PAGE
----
cd .
/usr/lib/go/pkg/tool/linux_amd64/link -o $WORK/command-line-arguments/_obj/exe/a.out -L $WORK -extld=gcc -buildmode=exe -buildid=337c5a1b5cd97ec880fbf88be06a678724f5e652 $WORK/command-line-arguments.a 
mv $WORK/command-line-arguments/_obj/exe/a.out main 

The listing above contains the build command and the formatted output for a better overview. In the first block of the output the build command creates some temporary directories. The second block compiles the main.go file with the Go tool compile. The output is written to the file command-line-arguments.a. With the tool link, this archive is linked as an executable called a.out. At the end the newly created executable is moved to the original directory the command was called from.
If you already experienced with the toolchain of C and C++, you will notice, that the build steps of the Go tool build chain is similar to the one you probably already know. So our team is some more familiar with the magic happening in the background.

go install

The second tool you already know and used is the go install command. This command is a good example of the not-so-complete documentation of the Go tools. Using the --help argument you  get the following output

:$ go install --help
usage: install [build flags] [packages]

Install compiles and installs the packages named by the import paths,

along with their dependencies.

For more about the build flags, see 'go help build'. For more about specifying packages, see 'go help packages'.

See also: go build, go get, go clean.

which isn't quite satisfying at all. But if you try to pass the same arguments to the build flag field of the go install command as to the go build command, you get a first idea what it is doing.

:$ go install -x main.go 
mkdir -p $WORK/command-line-arguments/_obj/
mkdir -p $WORK/command-line-arguments/_obj/exe/ 
cd /home/user/golang/src/my.domain.com/awesomeuser/firstprog
/usr/lib/go/pkg/tool/linux_amd64/compile -o $WORK/command-line-arguments.a -trimpath $WORK -p main -complete -buildid 337c5a1b5cd97ec880fbf88be06a678724f5e652 -D _/home/user/golang/src/my.domain.com/awesomeuser/firstprog -I $WORK -pack ./main.go 
cd .
/usr/lib/go/pkg/tool/linux_amd64/link -o $WORK/command-line-arguments/_obj/exe/a.out -L $WORK -extld=gcc -buildmode=exe -buildid=337c5a1b5cd97ec880fbf88be06a678724f5e652 $WORK/command-line-arguments.a 
mkdir -p /home/user/golang/bin/
mv $WORK/command-line-arguments/_obj/exe/a.out /home/user/golang/bin/main 

Again, the output is formatted for a better overview. You should notice that the output is the same as from the go build tool, despite the last two lines. This is the so called installation the help message is talking about. The installation is composed of a mkdir command, which creates the bin folder in the GOPATH, and the mv command, which moves the output to the GOBIN path instead of the directory the go install command was executed in.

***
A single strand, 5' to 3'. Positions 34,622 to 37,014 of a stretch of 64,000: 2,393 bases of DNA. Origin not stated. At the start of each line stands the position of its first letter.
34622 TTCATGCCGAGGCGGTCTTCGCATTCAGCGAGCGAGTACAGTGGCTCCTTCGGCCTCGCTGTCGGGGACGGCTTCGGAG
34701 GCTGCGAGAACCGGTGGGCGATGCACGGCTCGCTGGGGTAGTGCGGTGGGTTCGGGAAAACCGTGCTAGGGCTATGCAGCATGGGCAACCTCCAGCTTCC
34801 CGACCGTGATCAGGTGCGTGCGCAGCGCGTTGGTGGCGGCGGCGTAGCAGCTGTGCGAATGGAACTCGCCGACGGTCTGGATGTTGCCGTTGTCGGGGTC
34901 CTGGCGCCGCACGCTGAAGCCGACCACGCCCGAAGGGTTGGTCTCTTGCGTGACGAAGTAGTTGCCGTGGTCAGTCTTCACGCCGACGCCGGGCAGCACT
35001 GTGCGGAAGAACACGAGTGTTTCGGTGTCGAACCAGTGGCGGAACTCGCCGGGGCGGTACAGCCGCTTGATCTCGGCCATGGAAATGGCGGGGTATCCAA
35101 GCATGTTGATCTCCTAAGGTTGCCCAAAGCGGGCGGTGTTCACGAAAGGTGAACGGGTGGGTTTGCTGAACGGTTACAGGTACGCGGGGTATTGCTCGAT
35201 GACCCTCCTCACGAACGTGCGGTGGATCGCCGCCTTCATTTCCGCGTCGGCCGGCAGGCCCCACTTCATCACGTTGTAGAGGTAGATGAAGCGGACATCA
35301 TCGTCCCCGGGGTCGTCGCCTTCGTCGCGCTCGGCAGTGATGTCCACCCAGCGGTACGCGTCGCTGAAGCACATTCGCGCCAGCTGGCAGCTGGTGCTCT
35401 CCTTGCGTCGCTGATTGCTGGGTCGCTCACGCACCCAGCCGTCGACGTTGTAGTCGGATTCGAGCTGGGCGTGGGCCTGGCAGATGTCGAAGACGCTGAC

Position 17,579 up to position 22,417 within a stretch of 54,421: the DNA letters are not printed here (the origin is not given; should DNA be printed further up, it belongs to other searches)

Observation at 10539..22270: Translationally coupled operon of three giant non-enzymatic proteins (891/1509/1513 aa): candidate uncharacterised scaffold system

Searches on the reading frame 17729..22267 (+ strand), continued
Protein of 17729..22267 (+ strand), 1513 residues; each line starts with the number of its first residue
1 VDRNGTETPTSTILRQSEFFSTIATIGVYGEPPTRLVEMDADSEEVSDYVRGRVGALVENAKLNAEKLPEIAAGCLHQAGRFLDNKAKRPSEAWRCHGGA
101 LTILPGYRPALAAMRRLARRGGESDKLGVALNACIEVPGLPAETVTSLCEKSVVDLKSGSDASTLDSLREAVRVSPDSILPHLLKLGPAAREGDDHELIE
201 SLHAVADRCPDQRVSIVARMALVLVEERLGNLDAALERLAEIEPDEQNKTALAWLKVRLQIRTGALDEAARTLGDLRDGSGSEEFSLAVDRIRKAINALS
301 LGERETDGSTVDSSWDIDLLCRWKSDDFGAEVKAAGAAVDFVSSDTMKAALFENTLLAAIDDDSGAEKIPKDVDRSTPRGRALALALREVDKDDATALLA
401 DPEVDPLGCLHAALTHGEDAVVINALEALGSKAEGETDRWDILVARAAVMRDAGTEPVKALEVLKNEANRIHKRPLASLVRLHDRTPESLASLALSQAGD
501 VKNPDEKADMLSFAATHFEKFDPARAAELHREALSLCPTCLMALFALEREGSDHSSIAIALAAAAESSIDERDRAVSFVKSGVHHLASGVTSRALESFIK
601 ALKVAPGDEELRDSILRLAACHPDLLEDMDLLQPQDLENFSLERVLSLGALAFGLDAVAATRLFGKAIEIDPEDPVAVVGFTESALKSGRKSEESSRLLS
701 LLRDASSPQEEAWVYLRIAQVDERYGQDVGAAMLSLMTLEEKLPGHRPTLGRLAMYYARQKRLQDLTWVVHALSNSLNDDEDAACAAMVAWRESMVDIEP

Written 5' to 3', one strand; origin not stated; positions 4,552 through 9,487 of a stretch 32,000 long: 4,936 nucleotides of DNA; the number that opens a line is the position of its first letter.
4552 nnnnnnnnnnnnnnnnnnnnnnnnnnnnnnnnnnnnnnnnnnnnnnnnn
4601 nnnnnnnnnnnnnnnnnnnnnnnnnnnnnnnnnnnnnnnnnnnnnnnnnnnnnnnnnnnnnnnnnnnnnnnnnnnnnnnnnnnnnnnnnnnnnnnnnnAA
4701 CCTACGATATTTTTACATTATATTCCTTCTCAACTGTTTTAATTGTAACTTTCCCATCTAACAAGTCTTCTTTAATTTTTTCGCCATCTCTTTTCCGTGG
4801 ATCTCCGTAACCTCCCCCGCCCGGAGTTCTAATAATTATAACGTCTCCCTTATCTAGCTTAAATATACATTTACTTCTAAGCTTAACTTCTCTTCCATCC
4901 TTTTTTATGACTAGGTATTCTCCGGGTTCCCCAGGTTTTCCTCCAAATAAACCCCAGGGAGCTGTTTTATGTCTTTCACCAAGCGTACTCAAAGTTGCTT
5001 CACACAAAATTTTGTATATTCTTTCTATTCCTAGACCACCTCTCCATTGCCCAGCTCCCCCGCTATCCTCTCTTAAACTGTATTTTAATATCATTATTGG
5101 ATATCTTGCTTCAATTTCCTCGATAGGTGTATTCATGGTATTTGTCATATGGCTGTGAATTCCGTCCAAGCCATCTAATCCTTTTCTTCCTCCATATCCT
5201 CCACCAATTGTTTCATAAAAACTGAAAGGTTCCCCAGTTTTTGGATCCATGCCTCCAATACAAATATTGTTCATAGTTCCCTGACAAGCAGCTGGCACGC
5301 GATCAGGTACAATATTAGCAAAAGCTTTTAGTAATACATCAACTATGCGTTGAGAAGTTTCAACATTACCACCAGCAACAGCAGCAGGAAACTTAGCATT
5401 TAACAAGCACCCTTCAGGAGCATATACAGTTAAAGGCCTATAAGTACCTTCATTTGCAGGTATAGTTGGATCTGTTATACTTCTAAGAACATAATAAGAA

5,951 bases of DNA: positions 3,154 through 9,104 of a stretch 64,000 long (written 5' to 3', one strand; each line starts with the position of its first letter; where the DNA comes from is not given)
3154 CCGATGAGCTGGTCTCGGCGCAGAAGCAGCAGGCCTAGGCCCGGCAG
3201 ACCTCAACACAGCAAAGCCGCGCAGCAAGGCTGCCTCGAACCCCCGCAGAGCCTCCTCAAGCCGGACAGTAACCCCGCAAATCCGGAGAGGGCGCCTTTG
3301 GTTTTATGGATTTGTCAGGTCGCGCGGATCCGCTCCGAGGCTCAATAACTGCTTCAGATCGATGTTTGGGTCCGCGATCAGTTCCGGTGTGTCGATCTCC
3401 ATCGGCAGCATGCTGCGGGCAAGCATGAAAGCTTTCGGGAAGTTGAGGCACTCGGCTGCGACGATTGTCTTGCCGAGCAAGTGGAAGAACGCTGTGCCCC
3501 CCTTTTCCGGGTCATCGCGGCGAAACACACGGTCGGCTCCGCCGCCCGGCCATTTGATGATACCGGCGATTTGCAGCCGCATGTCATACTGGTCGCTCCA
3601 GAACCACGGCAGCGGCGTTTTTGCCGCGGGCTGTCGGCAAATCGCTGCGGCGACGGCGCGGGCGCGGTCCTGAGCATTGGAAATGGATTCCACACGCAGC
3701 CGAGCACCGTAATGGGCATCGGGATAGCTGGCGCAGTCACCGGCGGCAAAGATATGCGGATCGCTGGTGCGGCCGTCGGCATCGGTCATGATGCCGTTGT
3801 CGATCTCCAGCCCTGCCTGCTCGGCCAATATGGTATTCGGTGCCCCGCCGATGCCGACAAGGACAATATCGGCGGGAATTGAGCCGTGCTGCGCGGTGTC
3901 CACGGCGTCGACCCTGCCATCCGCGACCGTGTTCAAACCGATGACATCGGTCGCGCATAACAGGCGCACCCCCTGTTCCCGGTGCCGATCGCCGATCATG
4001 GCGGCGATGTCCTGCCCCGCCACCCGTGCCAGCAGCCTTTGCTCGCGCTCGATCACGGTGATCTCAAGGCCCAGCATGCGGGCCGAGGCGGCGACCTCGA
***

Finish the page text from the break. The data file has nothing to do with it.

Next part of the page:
go run

Last but not least, you'll want to use the go run command in your everyday programmer business. This tool is, as the go install tool, composed of a build step (as done by go build) and direct execution of the build output.

:$ go run -x main.go 
mkdir -p $WORK/command-line-arguments/_obj/
mkdir -p $WORK/command-line-arguments/_obj/exe/ 
cd /home/user/golang/src/my.domain.com/awesomeuser/firstprog
/usr/lib/go/pkg/tool/linux_amd64/compile -o $WORK/command-line-arguments.a -trimpath $WORK -p main -complete -buildid 337c5a1b5cd97ec880fbf88be06a678724f5e652 -D _/home/user/golang/src/my.domain.com/awesomeuser/firstprog -I $WORK -pack ./main.go
cd .
/usr/lib/go/pkg/tool/linux_amd64/link -o $WORK/command-line-arguments/_obj/exe/main -L $WORK -w -extld=gcc -buildmode=exe -buildid=337c5a1b5cd97ec880fbf88be06a678724f5e652 $WORK/command-line-arguments.a
You are an awesome programmer! 

As you can see in the last line, the build program is executed right from the temporary directory and we get our praise from the terminal. Running the program in a temporary directory might give us some flexibility to avoid spamming data in our workspace in the future.

This was the first section of the built-in Go tools.
The next section will be about the tools you can use while programming Go programs.
If you like our articles, feel free to share them. Please post any questions and commentaries in the comments area below.

The quapona® technologies Developer Team

Kommentare powered by CComment

Beitrag teilen